TV & Movies

7 Creative, Provocative Responses to Street Harassment

Artists, videographers, photographers and writers are talking about street harassment, a.k.a. catcalling, in thoughtful, conversation-sparking ways

Hey baby, give us a smile. Oh, yeah, that’s it, girl. Mmmmm. The catcall is as ubiquitous as traffic noise, and about as annoying. Its prevalence on city streets may explain why so many women opt to listen to their iPods while walking to and from work. But for whatever reason—I’m going to call it progress—the behaviour (or should we say pathology?) is receiving greater attention lately. And some women are getting downright creative in their responses to the age-old habit. Here, seven of the most interesting, provocative, amusing and controversial reactions to catcalling, a.k.a. street harassment, in recent memory.

Two samplers from Elana Adler's You Are My Duchess collections (Photos: Elana Adler)

Two samplers from Elana Adler’s You Are My Duchess collections (Photos: Elana Adler)

1. Artist Elana Adler’s catcall samplers
Samplers traditionally record homespun sayings in tasteful embroidery. Not Adler’s. The Brooklyn-based artist has created a virtual gallery of catcall samplers that display such heartwarming sentiments as “Bye Yum Yum” and “Take care of that ass sweetheart.”

2. 10 Hours of Walking in NYC as a Woman
Actress Shosanna B. Roberts endured more than 100-plus incidences of street harassment for this video created in collaboration with Hollaback, a non-profit aimed at ending street harassment. The video brought its own controversy, however. Director Rob Bliss has been taken to task for editing out white catcallers (he defends the action, saying “We got a fair amount of white guys, but for whatever reason, a lot of what they said was in passing, or off camera.”)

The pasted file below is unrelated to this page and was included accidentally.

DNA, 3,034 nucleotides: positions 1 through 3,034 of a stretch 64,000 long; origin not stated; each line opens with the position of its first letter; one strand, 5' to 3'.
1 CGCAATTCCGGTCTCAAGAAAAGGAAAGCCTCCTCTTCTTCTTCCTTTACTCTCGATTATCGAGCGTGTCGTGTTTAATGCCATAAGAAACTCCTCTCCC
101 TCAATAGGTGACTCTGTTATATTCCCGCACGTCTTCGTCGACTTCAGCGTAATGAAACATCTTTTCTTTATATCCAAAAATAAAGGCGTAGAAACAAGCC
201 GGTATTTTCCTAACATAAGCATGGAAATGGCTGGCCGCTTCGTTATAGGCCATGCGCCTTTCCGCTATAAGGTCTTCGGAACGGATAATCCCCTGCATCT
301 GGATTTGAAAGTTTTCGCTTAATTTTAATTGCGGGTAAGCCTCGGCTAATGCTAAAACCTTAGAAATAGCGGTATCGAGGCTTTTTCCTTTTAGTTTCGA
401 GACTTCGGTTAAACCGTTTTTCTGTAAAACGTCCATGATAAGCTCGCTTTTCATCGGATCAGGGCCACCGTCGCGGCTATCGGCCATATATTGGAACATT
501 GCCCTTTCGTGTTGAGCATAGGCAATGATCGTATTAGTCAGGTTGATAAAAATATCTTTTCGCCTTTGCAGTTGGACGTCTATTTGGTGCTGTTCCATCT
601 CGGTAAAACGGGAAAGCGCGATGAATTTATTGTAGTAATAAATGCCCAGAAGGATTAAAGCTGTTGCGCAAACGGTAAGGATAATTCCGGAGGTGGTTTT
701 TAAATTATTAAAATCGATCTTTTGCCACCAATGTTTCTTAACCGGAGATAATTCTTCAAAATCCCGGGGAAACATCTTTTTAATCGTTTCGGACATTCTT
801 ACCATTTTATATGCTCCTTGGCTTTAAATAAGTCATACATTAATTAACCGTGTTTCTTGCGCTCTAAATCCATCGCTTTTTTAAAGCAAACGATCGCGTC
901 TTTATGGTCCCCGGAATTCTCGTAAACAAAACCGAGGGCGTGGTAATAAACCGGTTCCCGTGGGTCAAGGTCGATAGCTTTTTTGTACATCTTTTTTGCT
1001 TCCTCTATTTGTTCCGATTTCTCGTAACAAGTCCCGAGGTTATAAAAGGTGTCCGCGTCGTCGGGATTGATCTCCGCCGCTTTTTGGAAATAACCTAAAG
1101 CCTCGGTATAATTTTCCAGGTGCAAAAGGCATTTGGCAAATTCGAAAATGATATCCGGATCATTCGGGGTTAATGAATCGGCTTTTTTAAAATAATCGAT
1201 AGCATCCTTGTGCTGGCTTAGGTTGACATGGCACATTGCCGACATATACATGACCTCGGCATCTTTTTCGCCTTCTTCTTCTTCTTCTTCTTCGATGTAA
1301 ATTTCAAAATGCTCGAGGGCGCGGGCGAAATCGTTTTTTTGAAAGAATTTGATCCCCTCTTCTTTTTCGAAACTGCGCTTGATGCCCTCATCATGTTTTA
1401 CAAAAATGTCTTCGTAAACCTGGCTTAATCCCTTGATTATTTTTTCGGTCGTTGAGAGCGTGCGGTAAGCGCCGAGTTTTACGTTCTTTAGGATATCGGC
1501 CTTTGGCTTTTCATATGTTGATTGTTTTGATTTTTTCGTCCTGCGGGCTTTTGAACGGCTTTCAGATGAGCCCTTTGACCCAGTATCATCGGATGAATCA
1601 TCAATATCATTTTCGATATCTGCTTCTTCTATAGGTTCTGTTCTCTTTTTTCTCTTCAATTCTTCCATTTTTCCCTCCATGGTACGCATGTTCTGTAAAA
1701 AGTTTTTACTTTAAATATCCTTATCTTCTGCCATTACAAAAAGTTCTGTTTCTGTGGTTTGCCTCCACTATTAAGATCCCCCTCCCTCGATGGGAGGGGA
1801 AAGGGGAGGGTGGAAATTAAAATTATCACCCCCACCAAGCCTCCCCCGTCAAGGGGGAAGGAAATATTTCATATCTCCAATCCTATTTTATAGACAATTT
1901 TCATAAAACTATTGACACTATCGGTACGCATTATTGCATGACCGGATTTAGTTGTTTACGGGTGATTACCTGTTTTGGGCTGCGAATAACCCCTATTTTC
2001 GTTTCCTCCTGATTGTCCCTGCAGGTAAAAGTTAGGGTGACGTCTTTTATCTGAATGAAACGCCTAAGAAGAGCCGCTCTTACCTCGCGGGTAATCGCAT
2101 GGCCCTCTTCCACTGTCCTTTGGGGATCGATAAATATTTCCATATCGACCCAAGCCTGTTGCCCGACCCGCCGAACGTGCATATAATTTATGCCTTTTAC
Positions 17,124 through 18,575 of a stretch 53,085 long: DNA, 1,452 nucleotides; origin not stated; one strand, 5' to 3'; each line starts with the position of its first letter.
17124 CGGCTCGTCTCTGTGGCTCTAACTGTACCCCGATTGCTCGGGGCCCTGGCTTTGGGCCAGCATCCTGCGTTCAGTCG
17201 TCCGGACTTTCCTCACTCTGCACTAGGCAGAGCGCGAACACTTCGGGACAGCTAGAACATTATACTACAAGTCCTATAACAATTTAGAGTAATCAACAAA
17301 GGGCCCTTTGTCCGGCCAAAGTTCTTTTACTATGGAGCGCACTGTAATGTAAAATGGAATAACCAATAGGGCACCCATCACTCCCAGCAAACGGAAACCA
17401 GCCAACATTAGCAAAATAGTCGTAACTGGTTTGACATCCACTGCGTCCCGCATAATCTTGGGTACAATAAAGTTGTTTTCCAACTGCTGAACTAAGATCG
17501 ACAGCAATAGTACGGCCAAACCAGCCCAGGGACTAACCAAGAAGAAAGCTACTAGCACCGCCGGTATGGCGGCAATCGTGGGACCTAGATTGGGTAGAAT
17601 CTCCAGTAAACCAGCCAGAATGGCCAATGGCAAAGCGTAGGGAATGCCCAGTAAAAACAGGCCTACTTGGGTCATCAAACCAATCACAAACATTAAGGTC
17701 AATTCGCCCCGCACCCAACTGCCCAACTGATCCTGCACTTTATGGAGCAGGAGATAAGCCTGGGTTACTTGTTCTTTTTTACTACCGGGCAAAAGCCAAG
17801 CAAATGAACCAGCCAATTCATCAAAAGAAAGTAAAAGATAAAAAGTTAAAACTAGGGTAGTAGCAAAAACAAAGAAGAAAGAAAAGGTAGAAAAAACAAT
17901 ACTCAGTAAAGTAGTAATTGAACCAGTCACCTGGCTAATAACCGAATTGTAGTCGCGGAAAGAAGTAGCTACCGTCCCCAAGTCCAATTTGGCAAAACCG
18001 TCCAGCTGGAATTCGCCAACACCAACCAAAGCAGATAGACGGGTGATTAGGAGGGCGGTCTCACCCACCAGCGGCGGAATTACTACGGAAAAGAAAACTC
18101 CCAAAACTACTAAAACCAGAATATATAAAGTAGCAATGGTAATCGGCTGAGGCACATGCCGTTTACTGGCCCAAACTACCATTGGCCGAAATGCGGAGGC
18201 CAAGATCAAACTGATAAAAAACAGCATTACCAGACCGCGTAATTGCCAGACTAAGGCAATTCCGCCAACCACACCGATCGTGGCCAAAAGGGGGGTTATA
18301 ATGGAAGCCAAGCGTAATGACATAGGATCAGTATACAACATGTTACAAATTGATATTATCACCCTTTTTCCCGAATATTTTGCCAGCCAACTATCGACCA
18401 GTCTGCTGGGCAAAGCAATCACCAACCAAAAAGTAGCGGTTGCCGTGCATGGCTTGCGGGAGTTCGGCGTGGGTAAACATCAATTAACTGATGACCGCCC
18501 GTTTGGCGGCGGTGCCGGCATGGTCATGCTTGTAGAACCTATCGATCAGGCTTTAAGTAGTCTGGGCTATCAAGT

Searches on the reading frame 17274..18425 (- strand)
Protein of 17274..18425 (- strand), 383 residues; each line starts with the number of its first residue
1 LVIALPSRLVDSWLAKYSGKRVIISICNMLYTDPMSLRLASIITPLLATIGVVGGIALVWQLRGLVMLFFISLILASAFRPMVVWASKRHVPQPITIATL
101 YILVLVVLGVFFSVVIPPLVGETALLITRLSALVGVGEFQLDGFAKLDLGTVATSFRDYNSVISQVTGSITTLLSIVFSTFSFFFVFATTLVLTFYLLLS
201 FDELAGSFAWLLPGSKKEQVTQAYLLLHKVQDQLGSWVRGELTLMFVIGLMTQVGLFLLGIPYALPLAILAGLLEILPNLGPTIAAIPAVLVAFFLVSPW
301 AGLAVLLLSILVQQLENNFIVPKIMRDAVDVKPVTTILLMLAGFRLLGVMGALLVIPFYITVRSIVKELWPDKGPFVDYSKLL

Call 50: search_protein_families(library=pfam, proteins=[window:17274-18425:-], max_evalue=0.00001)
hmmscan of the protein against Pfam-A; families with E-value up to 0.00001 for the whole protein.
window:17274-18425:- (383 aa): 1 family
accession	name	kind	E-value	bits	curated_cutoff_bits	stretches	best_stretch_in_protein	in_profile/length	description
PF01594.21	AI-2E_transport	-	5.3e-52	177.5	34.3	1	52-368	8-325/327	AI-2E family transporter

3. White Man Walking in NYC
You know you’ve made an impact culturally when a parody follows suit. In response to 10 Hours of Walking in NYC as a Woman, the comedy site Funny or Die created White Man Walking in NYC. During the parody, a white guy endures “100-plus instances of verbal street privilege.” Trust us, it’s funnier than it sounds and obliquely calls attention to the ways in which sex and race play roles in how we experience a brisk walk.

4. The Guardian’s “Get Your Ass out, Mate” video
Back in April, The Guardian reporter Leah Green played a game of reverse sexism. Armed with real catcalls—mined from the site Everyday Sexism, which asks women to post their daily experiences with all forms of sexism—she hooted and hollered at men on the streets of London with impressive brio.The blokes were not impressed. Hmm, wonder why?

5. Hannah Price’s photo gallery of catcallers
The Philadelphia-based photographer Hannah Price took portraits of the men who catcalled her. The ongoing project focuses on the catcallers, rather than on the women getting catcalled. It’s a nice change, don’t you think?

6. “Eight Reasons A Catcall Is Not a Compliment”
Some men—and even women—argue that catcalling is a form of flattery. Buzzfeed writer Arianna Rebolini rebuffs that idea with a list of reasons why catcalling isn’t complimentary.

7. Playboy’s Should You Catcall Her? flow chart
In August, Playboy brought the catcalling debate—should you or shouldn’t you?—to its readers in a clever info-graphic that makes those who fall into the “hell, yeah” category appear to be insensitive solipsistic morons.